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Daniel Tay

4 years ago 5 min read

Content Creation Checklist – How to Create Useful and Engaging Content

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Daniel Tay

Did you know that, although 93% of B2B marketers use content marketing, only 42% actually know what they are doing? That means that more than half of the content marketers out there are feeling their way in the dark when it comes to content creation.

The key to success, it seems, is in having a documented content strategy. A study done by Content Marketing Institute found that B2B marketers who have a documented content strategy considered themselves a lot more effective at content marketing compared to the rest. With that in mind, it is critical for marketers who want to succeed in content marketing to have a clear plan in mind.

To help you out, we’ve created a content creation checklist to make sure that all the pieces are in place. Here are 5 simple steps you should take if you want to create useful and engaging content.

1. Meet the bottom line: Know what you want to achieve with your content

What do you hope to achieve for your business by creating content? Remember, your boss won’t care whether or not your content went viral – all he wants to know is how it added value to the business.

In the words of Jay Baer, “we must learn to understand…that content helps achieve business objectives, not content objectives”

Are you looking to raise brand awareness? Or generate leads for your sales team? Be clear on what you want to achieve with your content, and it will guide the rest of your steps.

2. Be customer-centric: Know what your customers want to read

It wouldn’t make much sense to create an article about beer when you’re in the business of making pastries (unless, of course, you’re talking about the best beers that can go with pastries!). Be sure to make your content as relevant as possible to your customers.

A quick way of finding out what topics your customers might be interested in reading is to check out what your competitors are talking about (and nailing). There are several tools online that could help with this, but I personally enjoy using Social Crawlytics to identify my competitor’s most shared content.

3. Determine content format: What type of content would deliver the message best?

Slideshare, infographics, long form articles – the choices are many, but the reader’s attention is limited. Make sure to identify which content format would deliver your intended message in the most interesting and engaging way possible.

A recent study by Marketing Sherpa revealed how marketers generally perceive the effectiveness of a variety of content products:

4. Be there when they are: When should you post your content?

If a tree falls in the woods and nobody hears or sees it, does it really fall? We live in a time when information comes and goes at a furious rate, and there’s a high chance that your content could easily get lost in a gamut of other related content.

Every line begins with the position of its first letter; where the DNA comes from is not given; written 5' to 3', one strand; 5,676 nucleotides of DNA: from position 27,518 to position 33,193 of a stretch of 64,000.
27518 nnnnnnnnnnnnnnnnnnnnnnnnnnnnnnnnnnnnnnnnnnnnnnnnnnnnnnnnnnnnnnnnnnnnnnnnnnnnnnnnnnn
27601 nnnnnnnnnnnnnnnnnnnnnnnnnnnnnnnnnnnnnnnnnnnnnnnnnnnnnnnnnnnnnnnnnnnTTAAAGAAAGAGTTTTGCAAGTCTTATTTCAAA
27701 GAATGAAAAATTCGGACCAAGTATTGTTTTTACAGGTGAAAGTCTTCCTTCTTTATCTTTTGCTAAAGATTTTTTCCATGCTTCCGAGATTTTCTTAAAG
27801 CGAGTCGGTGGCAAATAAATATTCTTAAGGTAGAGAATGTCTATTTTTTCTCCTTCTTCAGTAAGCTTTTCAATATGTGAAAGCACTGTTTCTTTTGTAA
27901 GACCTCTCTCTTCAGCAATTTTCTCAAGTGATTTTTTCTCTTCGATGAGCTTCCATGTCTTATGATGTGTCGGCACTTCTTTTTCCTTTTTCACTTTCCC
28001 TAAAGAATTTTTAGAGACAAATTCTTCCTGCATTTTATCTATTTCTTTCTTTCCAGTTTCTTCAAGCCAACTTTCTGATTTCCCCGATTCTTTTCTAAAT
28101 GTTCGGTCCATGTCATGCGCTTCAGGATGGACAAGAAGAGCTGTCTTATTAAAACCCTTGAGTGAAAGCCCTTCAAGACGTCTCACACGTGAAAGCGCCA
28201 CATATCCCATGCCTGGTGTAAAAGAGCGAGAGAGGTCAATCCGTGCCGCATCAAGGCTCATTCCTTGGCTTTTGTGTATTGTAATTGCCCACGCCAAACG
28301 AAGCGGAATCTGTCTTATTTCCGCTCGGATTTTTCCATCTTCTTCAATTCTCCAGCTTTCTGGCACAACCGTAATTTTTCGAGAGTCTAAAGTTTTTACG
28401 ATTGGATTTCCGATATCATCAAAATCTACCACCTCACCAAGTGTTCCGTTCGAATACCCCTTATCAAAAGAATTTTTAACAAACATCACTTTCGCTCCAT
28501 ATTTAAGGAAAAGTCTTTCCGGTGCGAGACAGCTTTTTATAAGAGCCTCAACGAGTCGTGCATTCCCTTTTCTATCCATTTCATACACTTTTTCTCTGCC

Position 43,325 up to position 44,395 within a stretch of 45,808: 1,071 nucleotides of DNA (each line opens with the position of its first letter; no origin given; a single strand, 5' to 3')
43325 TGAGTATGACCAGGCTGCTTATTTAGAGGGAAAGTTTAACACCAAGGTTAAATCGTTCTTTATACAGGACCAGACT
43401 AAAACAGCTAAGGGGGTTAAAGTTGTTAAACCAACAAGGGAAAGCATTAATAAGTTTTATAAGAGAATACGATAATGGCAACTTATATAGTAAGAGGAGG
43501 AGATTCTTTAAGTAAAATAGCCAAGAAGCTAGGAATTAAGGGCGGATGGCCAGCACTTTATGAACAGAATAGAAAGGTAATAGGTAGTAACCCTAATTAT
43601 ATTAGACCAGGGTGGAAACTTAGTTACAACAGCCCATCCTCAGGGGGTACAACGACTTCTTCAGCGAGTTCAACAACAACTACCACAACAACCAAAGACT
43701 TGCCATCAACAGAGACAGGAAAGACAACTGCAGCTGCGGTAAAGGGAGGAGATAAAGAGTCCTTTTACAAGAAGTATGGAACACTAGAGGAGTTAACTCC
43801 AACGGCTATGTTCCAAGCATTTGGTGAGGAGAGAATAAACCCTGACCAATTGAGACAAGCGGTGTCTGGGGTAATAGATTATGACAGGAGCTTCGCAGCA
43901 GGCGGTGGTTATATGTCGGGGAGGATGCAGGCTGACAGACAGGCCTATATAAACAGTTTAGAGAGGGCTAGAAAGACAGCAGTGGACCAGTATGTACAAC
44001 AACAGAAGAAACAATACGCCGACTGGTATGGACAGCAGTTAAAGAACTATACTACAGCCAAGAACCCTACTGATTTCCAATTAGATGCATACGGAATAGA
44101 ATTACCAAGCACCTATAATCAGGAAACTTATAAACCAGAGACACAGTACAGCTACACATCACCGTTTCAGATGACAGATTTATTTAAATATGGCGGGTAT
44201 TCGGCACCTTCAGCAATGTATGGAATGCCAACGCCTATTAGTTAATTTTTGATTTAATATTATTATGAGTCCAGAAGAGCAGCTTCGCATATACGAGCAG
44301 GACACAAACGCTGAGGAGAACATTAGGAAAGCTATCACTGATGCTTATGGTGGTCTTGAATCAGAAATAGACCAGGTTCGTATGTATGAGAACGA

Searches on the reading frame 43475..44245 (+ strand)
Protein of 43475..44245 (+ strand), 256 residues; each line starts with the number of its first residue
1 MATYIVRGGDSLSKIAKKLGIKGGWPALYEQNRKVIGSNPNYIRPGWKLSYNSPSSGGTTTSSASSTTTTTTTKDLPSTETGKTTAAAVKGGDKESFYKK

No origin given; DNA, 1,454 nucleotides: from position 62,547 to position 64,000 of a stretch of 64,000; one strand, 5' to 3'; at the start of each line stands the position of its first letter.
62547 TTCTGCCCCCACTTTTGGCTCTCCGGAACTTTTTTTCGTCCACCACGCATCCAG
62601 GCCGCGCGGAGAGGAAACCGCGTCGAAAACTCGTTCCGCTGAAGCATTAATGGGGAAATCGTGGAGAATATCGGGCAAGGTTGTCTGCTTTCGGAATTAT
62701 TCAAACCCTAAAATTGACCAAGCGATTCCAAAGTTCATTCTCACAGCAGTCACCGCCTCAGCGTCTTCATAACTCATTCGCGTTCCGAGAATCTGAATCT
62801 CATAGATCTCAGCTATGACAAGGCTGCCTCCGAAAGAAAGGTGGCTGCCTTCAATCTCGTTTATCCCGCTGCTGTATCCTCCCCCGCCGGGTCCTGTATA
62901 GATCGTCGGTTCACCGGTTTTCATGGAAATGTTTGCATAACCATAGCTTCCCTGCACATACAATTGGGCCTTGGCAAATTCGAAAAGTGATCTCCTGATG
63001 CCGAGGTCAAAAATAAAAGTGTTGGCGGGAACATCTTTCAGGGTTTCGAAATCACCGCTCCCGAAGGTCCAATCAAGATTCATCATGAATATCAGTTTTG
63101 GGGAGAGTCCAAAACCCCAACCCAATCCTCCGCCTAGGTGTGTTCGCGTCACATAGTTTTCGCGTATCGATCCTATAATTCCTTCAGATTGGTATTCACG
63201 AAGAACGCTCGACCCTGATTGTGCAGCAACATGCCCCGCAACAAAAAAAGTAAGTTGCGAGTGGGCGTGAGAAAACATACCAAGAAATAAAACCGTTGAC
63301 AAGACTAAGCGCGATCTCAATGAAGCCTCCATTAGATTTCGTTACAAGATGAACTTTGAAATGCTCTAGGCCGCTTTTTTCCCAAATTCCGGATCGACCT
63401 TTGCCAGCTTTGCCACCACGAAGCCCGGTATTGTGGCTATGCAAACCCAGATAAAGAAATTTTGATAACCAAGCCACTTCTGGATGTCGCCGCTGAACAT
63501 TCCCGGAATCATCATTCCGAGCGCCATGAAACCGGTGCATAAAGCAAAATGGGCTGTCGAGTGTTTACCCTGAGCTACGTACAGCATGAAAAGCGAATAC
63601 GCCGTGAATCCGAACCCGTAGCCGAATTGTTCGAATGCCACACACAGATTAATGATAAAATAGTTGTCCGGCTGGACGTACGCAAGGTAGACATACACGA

If you want your content to have a fighting chance of reaching your reader’s eyes, you have to be timely about posting it. In other words, you need to know when your customer is online, or when they prefer to engage on your blog.

According to Dan Zarrella, the optimal time for posting on blogs seems to be in the morning.

A word of caution: this is highly subjective according to your audience. Be sure to use other tools such as Google Analytics to see what times your post are read the most to be certain. For example, at ReferralCandy, we get the most hits on our blog posts at midnight, and the least in the evening.

5. Send the word out: Promote and distribute your content liberally

Last but not least, don’t expect readers to come just because you posted content. It’s not enough just to craft epic content. The only way that others will know that you have awesome content is if you get it out to them somehow.

Get the word out to your community via your social media channels, related online forums or social book marketing sites (such as Digg and StumbleUpon). Even better – send it directly to your customers via an email campaign! If you don’t blow your own horn, no one is going to do it for you.

Does your content creation checklist have any other items? I would love to find out more. Let us know in the comments below!

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Daniel Tay

Freelance Writer at danieltay.me
Daniel manages content strategy for a number of companies, and is a (sometimes) writer-for-hire. He is madly passionate about entrepreneurship, marketing, and productivity. His byline can be found all over the web, but his home is at danieltay.me

Latest posts by Daniel Tay (see all)

Written by

Daniel Tay

Freelance Writer at danieltay.me

Daniel manages content strategy for a number of companies, and is a (sometimes) writer-for-hire. He is madly passionate about entrepreneurship, marketing, and productivity. His byline can be found all over the web, but his home is at danieltay.me

Comments (1)
Milan (2 years ago) Reply

Great read! The graph from Marketing Sherpa was especially insightful.

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